HyPoradise: Open Baseline for Generative Speech Recognition

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Learn about HyPoradise, a dataset with 334K+ hypotheses-transcription pairs for speech recognition. Discover how large language models are used for error correction in both zero-shot and fine-tuning scenarios.


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HyPoradise: Open Baseline for Generative Speech Recognition

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  1. HyPoradise: An Open Baseline for Generative Speech Recognition with Large Language Models Chen Chen, Yuchen Hu, Chao-Han Huck Yang, Sabato Macro Siniscalchi, Pin-Yu Chen, Eng Siong Chng Nanyang Technological University, Singapore; Georgia Institute of Technology, USA; Norwegian University of Science and Technology, Norway; IBM Research AI, USA https://arxiv.org/abs/2309.15701 Accepted to NeurIPS 2023. Datasets and Benchmarks Track 1

  2. Introduction The use of a Language Model (LM) in ASR helps compensate for linguistic knowledge gaps, improving the accuracy of the recognition result. i) the discarded utterances(2~N-best) contain a better candidate with lower word error rate (WER) ii) the other discarded hypotheses can provide the right answer for the wrong tokens in 1st utterance 2

  3. HyPoradise The dataset contains more than 334K hypotheses-transcription pairs are collected from the various ASR corpus in most common speech domains They use large language models (LLMs) for error correction in various scenarios, emulating the deployment of ASR systems in real-world settings. Zero-shot Learning Few-shot Learning Fine-tuning 3

  4. ASR System WavLM based well-trained ASR model on LibriSpeech but suffering from domain mismatch 433M parameters fine-tune on 960-hour LibriSpeech with external LM rescoring Whisper universal ASR model but lacking domain specificity 1,550M parameters 680,000 hours of multilingual-weakly labeled speech data beam size was set to 60 They select top-5 utterances with highest probabilities as N-best list 4

  5. Selected Speech Corpora 5

  6. LLMs for error correction (Zero-shot or few-shot scenarios) 6

  7. LLMs for error correction (Fine-tuning scenarios) H2T-ft: denotes fine-tuning all parameters of a neural model They add an new item criterion to encourage the correction model to preferentially consider tokens into the N-best hypotheses list ? ??????(? |??,?) ??2?= ?=1 7

  8. LLMs for error correction (Fine-tuning scenarios) H2T-LoRA Original forward pass = ?0? Modified forward pass = ?0? + ??? 8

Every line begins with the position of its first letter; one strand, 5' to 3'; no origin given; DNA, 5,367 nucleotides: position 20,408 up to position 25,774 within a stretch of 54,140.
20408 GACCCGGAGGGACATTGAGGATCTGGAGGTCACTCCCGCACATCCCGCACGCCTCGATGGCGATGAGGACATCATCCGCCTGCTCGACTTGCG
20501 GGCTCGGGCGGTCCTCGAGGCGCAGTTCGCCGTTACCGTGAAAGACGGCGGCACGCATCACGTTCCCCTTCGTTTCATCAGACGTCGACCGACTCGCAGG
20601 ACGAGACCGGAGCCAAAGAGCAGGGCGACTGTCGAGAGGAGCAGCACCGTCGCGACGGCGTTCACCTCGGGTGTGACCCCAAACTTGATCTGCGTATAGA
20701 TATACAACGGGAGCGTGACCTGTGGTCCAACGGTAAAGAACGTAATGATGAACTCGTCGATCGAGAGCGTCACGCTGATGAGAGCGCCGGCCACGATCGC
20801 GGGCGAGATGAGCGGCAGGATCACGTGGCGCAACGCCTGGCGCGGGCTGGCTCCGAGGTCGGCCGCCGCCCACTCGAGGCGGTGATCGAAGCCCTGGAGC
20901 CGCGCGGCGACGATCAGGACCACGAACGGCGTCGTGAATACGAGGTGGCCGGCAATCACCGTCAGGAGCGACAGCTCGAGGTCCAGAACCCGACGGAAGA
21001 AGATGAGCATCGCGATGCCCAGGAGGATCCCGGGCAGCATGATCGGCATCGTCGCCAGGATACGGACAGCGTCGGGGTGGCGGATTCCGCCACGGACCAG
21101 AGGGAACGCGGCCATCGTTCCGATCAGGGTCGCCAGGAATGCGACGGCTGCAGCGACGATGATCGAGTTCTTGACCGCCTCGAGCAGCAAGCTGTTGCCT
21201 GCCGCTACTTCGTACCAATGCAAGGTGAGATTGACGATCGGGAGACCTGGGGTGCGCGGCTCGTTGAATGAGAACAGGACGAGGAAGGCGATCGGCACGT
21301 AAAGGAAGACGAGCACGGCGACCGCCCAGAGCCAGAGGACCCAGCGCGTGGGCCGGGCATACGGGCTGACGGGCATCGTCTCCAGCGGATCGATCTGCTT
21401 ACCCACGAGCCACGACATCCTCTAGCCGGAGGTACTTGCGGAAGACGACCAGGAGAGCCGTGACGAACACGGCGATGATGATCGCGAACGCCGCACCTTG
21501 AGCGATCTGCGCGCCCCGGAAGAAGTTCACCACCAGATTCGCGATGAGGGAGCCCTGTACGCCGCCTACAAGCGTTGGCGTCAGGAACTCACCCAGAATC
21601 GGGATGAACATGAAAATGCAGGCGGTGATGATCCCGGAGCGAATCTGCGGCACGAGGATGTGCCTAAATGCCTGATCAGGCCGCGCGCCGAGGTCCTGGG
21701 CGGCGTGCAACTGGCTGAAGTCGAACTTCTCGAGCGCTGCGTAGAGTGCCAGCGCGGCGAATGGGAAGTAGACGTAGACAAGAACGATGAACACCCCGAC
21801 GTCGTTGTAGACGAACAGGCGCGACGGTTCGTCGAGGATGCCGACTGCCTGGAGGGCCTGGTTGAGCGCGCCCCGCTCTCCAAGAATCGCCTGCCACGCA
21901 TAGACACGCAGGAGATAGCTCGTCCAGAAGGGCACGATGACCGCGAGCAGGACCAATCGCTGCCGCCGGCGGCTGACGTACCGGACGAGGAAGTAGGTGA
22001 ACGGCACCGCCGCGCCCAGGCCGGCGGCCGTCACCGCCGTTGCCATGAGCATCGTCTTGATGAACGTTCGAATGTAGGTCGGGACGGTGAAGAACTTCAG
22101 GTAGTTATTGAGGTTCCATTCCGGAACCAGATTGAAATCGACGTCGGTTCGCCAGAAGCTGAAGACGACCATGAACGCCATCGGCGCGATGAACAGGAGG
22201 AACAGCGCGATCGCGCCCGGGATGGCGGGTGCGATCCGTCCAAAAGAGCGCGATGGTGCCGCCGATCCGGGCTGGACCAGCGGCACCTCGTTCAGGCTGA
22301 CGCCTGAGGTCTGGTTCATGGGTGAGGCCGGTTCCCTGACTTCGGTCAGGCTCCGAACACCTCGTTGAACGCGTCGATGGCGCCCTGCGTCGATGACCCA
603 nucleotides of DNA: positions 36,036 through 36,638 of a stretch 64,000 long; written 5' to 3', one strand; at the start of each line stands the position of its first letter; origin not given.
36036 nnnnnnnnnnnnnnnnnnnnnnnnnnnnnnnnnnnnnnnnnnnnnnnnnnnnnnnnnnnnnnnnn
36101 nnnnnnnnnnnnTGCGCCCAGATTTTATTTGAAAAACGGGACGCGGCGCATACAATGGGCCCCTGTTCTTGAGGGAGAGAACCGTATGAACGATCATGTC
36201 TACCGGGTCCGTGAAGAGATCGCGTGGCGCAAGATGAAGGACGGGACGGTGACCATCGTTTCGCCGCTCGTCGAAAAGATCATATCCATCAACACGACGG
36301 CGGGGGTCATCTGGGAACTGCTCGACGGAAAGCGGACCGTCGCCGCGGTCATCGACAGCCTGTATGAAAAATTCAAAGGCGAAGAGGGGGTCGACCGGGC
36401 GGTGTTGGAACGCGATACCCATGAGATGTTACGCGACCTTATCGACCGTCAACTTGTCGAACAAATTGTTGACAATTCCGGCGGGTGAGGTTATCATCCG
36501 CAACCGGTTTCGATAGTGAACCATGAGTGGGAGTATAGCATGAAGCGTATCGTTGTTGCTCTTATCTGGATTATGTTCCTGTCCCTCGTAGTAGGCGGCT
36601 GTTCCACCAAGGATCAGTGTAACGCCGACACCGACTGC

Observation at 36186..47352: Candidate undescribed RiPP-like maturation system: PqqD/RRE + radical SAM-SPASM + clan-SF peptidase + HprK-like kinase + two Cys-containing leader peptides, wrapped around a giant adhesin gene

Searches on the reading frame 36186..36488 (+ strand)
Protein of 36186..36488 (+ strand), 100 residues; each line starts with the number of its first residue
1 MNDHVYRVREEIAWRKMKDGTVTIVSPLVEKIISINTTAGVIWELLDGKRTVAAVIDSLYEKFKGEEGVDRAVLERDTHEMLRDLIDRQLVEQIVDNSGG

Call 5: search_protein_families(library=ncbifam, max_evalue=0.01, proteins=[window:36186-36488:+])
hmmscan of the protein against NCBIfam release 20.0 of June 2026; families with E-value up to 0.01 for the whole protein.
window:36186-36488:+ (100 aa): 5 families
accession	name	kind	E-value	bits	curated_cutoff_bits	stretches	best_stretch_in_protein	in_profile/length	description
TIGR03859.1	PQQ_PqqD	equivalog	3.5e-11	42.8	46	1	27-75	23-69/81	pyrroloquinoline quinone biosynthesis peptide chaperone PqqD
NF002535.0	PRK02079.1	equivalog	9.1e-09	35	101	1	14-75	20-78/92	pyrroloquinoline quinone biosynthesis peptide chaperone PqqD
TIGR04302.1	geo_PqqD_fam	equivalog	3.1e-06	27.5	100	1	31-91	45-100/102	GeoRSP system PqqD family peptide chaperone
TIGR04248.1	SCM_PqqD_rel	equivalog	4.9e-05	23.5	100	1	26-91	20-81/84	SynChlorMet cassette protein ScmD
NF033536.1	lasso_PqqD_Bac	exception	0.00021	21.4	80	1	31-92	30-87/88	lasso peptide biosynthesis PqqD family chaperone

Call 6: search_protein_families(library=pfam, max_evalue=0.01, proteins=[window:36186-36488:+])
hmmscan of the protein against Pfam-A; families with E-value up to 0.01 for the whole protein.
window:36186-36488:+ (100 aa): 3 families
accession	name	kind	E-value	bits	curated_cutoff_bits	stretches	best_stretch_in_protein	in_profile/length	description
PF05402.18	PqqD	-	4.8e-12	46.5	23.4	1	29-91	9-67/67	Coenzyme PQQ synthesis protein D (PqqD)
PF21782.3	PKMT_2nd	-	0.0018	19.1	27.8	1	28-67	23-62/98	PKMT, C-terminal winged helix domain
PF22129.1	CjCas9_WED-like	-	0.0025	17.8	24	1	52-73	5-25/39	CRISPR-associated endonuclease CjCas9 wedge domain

9. LLM Configurations In-context learning GPT-3.5-turbo (175B) H2T-ft, H2T-LoRA T5-large (0.75B) LLaMA-13B 9

  10. Results of H2T-ft and H2T-LoRA (ASR: Whisper) ??????is a vanilla transformer trained using in-domain transcription of the training set, and then it re-ranks the hypotheses according to perplexity the n-best oracle (???): WER of the best candidate in N-best hypotheses list the compositional oracle (???): achievable WER using all tokens in N-best hypotheses list 10

  11. Results of H2T-ft and H2T-LoRA (ASR: Whisper) significant improvement on ATIS and WSJ improves the robustness of on background noise and speaker accent (CHiME-4 and CV-accent) H2T-LoRA usually generate better WER results than H2T-ft, as the low-rank adapter allows LLMs to keep pre-trained knowledge and avoid over-fitting problem 11

  12. Results of H2T-ft and H2T-LoRA (ASR: Whisper) an over-fitting phenomenon existing in the correction techniques, especially in H2T-ft where all parameters are tunable the mean and variance of the utterance length can potentially influence the WER result SwitchBoard (large variance in length), CORAAL (long-form speech) 12

  13. Results of In-context Learning (ASR: WavLM) 13

  14. Results of In-context Learning (ASR: WavLM) LLM shows human-like correction it successfully infers the correct token based on the pronunciation of xinnepec", as well as the context of China s petrochemical". In fact, Sinopec is a petrochemical-related Chinese company. 14

  15. Future work As LLMs tend to perform error correction using tokens with similar pronunciation => including more acoustic information in HP dataset, such as token-level confidence provided by ASR engine considering different data amount of each domain, more parameter-efficient training methods besides low-rank adaptation should be discussed for LLMs tuning e.g., model reprogramming, prompting and cross-modal adaptation 15

  16. Conclusion This work introduces a new ASR benchmark that utilizes LLMs for transcription prediction from N-best hypotheses. The dataset consisting of more than 334K hypotheses-transcription pairs that are collected from 9 different public ASR corpora 16

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